The U.S. Patent and Trademark Office has invalidated a claim to Web browser technology central to a case against Microsoft Corp., a move that could spare the software giant from paying more than half a billion dollars in damages, according to documents obtained on Friday. The patent agency's preliminary decision, if upheld, also means that Microsoft will not be required to make changes to its Internet Explorer Web browser that would have crippled the program's ability to work with mini-programs that work over the Internet, such as the Quicktime and Flash media players.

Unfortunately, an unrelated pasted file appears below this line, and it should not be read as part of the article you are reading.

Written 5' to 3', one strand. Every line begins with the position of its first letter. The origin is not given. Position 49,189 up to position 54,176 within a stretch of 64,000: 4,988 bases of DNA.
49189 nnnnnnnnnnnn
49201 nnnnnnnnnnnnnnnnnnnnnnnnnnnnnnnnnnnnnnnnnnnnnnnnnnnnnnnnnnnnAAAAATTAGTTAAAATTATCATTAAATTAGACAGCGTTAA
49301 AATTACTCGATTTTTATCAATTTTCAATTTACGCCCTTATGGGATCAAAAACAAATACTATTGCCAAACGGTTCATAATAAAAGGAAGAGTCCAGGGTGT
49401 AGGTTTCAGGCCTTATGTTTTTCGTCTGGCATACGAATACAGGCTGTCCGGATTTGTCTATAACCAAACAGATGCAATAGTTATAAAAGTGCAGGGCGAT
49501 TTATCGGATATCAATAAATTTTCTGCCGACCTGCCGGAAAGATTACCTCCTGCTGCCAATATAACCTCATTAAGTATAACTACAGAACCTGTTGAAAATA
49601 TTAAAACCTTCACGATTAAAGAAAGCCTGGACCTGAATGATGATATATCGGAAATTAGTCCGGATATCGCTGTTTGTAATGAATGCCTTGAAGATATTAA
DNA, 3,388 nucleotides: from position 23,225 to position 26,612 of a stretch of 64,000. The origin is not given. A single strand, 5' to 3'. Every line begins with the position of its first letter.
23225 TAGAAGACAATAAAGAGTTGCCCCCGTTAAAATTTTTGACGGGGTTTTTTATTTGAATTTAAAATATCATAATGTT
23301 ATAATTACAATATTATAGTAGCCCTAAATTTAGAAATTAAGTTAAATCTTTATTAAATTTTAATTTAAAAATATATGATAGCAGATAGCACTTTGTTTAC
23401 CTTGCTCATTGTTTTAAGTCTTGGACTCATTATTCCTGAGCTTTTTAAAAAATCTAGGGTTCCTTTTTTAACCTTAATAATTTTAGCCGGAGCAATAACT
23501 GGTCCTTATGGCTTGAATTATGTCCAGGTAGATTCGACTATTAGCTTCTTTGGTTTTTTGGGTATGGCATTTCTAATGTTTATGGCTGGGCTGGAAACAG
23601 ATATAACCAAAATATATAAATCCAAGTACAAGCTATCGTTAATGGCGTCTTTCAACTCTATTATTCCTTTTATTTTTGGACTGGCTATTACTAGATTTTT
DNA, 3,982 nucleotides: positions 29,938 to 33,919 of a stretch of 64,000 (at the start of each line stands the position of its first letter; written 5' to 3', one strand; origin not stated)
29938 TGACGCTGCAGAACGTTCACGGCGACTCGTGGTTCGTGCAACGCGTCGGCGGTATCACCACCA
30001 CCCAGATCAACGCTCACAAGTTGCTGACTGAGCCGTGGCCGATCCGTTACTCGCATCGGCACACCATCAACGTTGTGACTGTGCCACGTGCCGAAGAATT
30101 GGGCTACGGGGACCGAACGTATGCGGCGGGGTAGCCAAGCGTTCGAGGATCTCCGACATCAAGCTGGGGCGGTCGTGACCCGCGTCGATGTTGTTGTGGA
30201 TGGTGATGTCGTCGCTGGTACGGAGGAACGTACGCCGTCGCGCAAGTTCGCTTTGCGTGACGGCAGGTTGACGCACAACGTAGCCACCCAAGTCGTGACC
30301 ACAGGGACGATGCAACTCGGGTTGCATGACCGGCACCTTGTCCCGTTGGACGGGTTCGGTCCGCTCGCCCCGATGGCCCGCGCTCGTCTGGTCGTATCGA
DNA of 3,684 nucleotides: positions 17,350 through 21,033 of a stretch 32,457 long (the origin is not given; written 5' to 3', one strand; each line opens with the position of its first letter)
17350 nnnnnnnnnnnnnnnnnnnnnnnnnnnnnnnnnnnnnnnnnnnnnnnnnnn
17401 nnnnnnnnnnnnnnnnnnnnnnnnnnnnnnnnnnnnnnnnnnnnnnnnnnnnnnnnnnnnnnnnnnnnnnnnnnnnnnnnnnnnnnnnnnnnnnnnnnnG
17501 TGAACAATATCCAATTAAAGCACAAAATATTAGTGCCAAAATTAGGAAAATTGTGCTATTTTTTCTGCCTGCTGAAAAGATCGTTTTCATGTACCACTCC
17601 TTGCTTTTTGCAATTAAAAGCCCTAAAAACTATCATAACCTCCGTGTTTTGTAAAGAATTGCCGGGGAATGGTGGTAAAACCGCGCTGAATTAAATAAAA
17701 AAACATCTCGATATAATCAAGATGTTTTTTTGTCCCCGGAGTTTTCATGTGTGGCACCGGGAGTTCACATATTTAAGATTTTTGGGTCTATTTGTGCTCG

Last year, an Illinois jury delivered a $521 million verdict against Microsoft for infringing on technology developed by a privately held firm, Eolas Technologies Inc., and the University of California. "We have maintained all along that, when scrutinized closely, this patent would be ruled invalid," Microsoft spokesman Jim Desler said in a statement. Desler said that Eolas has 60 days to respond to the decision and that the agency's ruling was "just one step in their review process, but clearly a positive step."
News source: Reuters